Retaining key employees is central to the success of any business. Keeping qualified and hardworking staff on board will result in greater customer satisfaction, more efficient administration, and improved profitability. Offering incentives above and beyond basic compensation is among the most effective strategies for building employee loyalty and motivating employees to perform well.
For any organization, high rates of turnover can be costly and disruptive. A steady stream of exiting employees can take its toll on morale, as well as on the bottom line. When an employee leaves, knowledge and experience walk out the door. Resignation and apathy may set in as staff see their friends and colleagues leave for greener pastures, and those remaining face greater job responsibility and the need to train yet another new hire.
Paying market-rate salaries is, of course, essential to recruiting and retaining staff, as is providing employees with a basic package of health and retirement benefits. But offering top-of-the-line wages and benefit packages to employees is often not possible for smaller businesses. Lacking the economies of scale that allow larger organizations to offer a wide range of benefits and other perks, such as subsidized cafeterias or on-site fitness centers, you may be concerned that your company will be unable to compete for the best staff.
Bigger Isn’t Better
Instead of thinking about the incentives you cannot afford to provide, consider how your business can leverage its strengths. Compared with larger organizations, smaller employers can offer staff a much more intimate atmosphere, in which even low-level employees have direct contact with owners. This shorter chain of command between employer and staff can foster greater loyalty and a stronger sense of mission. It is easier for employees to appreciate the impact of their contributions when they are felt immediately throughout the organization.
Flatter hierarchies alone do not, however, automatically engender employee loyalty. It is important for business owners and managers to communicate regularly with staff about financial and management issues. If your company does not have a formal system for passing on information to all staff members—such as regular e-mails, newsletters, or meetings—some employees may fall out of the loop and become disconnected. Employees who understand the company’s short- and long-term goals and challenges tend to be more engaged.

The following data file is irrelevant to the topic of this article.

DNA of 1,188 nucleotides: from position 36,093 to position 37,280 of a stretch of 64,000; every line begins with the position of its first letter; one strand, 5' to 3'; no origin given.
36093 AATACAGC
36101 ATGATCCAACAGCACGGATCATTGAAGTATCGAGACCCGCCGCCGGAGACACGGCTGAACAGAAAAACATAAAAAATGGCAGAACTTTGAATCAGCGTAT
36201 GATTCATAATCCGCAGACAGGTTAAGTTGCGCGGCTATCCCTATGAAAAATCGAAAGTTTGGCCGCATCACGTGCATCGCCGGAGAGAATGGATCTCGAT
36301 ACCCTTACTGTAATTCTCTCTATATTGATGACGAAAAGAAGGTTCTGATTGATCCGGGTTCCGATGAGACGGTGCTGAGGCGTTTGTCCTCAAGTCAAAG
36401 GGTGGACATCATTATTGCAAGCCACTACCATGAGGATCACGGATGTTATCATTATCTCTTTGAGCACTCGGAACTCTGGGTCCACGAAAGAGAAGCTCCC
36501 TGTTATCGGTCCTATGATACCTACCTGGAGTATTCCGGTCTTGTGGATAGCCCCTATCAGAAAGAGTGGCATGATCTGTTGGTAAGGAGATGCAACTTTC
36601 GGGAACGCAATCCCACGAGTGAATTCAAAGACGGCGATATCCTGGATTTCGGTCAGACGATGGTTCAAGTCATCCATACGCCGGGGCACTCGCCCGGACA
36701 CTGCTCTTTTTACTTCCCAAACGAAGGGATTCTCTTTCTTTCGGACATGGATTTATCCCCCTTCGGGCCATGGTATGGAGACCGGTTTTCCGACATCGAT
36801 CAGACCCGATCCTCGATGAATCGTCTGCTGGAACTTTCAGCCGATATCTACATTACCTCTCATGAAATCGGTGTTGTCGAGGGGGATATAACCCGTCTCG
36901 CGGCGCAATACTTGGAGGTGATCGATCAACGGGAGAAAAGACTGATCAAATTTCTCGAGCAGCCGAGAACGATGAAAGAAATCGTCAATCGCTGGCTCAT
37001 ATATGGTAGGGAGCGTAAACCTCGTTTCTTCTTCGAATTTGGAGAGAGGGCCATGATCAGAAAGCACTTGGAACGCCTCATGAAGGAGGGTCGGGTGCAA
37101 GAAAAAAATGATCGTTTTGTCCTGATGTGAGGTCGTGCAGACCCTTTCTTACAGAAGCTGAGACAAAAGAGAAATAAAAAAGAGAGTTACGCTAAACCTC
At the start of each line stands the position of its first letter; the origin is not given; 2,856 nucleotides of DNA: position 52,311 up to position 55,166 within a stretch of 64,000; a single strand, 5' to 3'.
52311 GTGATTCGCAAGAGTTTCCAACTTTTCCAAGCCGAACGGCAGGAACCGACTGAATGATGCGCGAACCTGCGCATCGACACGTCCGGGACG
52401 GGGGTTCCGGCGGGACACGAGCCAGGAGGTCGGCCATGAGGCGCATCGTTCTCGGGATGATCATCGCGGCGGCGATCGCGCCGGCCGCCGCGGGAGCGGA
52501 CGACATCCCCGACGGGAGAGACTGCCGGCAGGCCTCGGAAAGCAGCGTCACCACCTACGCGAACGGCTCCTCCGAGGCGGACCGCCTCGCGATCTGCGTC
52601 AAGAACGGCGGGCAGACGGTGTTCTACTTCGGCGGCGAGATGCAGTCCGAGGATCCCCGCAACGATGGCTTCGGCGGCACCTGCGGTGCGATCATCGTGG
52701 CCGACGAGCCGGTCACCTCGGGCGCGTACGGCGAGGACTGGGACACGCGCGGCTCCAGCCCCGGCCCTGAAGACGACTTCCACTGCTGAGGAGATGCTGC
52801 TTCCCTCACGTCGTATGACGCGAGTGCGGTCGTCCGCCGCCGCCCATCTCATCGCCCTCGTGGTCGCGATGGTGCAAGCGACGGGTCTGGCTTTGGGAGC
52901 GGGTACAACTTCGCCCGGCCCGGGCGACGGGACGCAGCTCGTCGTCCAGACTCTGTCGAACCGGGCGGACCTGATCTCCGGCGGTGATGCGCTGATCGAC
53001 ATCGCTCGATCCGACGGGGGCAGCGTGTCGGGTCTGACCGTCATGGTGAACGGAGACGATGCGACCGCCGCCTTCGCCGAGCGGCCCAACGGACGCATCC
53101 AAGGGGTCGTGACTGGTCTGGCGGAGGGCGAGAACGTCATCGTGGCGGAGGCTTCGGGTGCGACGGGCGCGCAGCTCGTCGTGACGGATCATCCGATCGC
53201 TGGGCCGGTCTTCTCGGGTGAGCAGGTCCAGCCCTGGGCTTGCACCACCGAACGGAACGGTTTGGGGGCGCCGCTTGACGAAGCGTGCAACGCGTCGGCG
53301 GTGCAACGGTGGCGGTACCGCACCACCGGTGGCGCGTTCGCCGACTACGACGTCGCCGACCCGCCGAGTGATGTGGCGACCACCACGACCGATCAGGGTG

Performance Incentives and Flexibility
Performance-related bonuses, even if they are not large, can go far in motivating employees. These may be offered individually, by department, or across the organization. Bonuses may be tied to specific targets or to overall profitability. Targets should always be set at attainable levels, or they will serve to discourage, rather than to motivate, employees. The knowledge that better organizational performance will result in concrete financial rewards provides a substantial incentive to work harder and more efficiently.
Your business can also compete in the labor marketplace by helping employees manage their responsibilities at work and at home. For many employees, especially those caring for children or other family members, the opportunity to work flexible hours or telecommute can be a major factor in their choice of employers.
Because opportunities for career advancement are usually more limited in smaller businesses, ambitious employees may choose to leave rather than remain stuck at the same level. Companies can tackle this problem by providing staff members with training opportunities and progressively greater job responsibilities. Your business may, for example, offer an administrator additional compensation for acquiring new skills that can be applied on the job.
Relatively inexpensive morale boosters can make a big difference in how an employee feels about his or her employer. Staff outings, office parties, free coffee and snacks, or occasional unscheduled breaks in the day can break up the monotony of the workplace routine. Wellness initiatives can also be highly motivating, yet relatively inexpensive.
Offering employees incentives is important, but so is avoiding disincentives. While guidelines and structure are necessary in any organization, too many petty rules and penalties for minor infractions will frustrate employees and cause them to resent management. Praising good performance is much more effective than policing staff.
Each employee is likely to be motivated in a different way than other staff members, so it is important to consider the individual when developing an incentive program for your employees. Retention, productivity, and profitability may be increased as a result.